PROTOTYPE: David Lang's "anatomy theater"

by Annette Gold 

Anatomy theater
“Where is evil?” sings Baron Peel (the booming, authoritative Robert Osborne), described as a “distinguished anatomist of talent and experience” by his contemporaries. Peel knowingly responds, “You can’t hide it…you can’t stop it.” And then he plunges a knife into a defenseless naked woman.

“Post mortem, of course.”

Such is the mood of the 90-minute absurd romp that is anatomy theater: a piece that effortlessly bridges Gilbert & Sullivan and Philip Glass into a feminist, satirical piece worthy of any stage. Especially in today’s reawakening of populist control over women’s health, the statement that women deserve more than the benefit of the doubt (like, for starters, an opinion) belongs in neon, in patter, in repetitions, in themes of hyperbole.

The show began in the lobby – at first, admittedly, I thought it was a tired trick: extras dressed as 15th-century peasants directed guests to different parts of the lobby for an interactive preshow. Then, the murderess Sarah Osborne (growled by Peabody Southwell) was led in shackles through the crowd signaling the start of the show. We all filtered into the black box, an ideal venue for such a piece to resonate intimately, to find Sarah on a box below a noose. The audience took a moment to gawk and settle into their seats. The extras filled in the sides of the theater – their participation transformed the stark space into a medieval enclave; with eye contact easy and the fourth wall broken, the murderess’ desperation was quite palpable before a single note rang out.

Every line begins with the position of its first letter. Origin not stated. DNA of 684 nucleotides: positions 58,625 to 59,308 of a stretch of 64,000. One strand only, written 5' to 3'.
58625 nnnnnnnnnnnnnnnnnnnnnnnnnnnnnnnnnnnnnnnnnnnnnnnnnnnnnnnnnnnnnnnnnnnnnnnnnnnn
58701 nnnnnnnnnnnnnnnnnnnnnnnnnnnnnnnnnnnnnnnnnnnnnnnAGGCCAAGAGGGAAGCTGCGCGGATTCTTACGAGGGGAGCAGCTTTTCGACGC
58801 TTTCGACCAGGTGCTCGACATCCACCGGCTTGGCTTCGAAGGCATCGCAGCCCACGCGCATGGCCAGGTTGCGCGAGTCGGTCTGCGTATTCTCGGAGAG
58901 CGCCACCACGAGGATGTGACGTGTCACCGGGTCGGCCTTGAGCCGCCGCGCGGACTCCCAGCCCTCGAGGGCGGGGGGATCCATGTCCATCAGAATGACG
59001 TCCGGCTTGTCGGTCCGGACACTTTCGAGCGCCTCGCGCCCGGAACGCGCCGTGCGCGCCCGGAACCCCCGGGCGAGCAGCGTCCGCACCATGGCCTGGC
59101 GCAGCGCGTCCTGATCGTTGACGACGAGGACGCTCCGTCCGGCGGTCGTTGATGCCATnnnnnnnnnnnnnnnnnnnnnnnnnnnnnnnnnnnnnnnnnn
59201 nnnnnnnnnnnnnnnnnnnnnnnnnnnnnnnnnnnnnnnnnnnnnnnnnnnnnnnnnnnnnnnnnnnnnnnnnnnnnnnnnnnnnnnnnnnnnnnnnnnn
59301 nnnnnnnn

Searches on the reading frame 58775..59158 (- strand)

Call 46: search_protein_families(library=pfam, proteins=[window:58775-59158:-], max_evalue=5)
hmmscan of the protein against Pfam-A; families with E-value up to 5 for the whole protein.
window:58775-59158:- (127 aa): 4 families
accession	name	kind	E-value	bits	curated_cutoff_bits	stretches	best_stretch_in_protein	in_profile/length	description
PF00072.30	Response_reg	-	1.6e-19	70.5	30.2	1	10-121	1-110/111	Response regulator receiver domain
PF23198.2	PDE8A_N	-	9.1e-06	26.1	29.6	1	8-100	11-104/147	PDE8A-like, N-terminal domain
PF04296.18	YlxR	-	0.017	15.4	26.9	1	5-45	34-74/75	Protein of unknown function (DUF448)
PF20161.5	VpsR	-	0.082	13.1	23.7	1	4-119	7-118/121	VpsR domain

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Brooklyn Chamber Music Society Presents Mozart, Beethoven, and Fauré

by Nick Stubblefield

ShaiWosner

On cold, windy Brooklyn nights in January, warming up can be daunting. New Yorkers, like moths to a light, find comfort in small spaces — closer quarters means more body heat. Take the cozy McKinney Chapel of the First Unitarian Church, a warm, welcoming, and acoustically lively urban nook with stained glass panels overhead and hardwood floors underfoot.  This past weekend, an enthusiastic, intimate community of music lovers (young and old) stepped inside, ready to shake off the chill, relax and savor masterworks from three beloved composers, Mozart, Beethoven, and Fauré.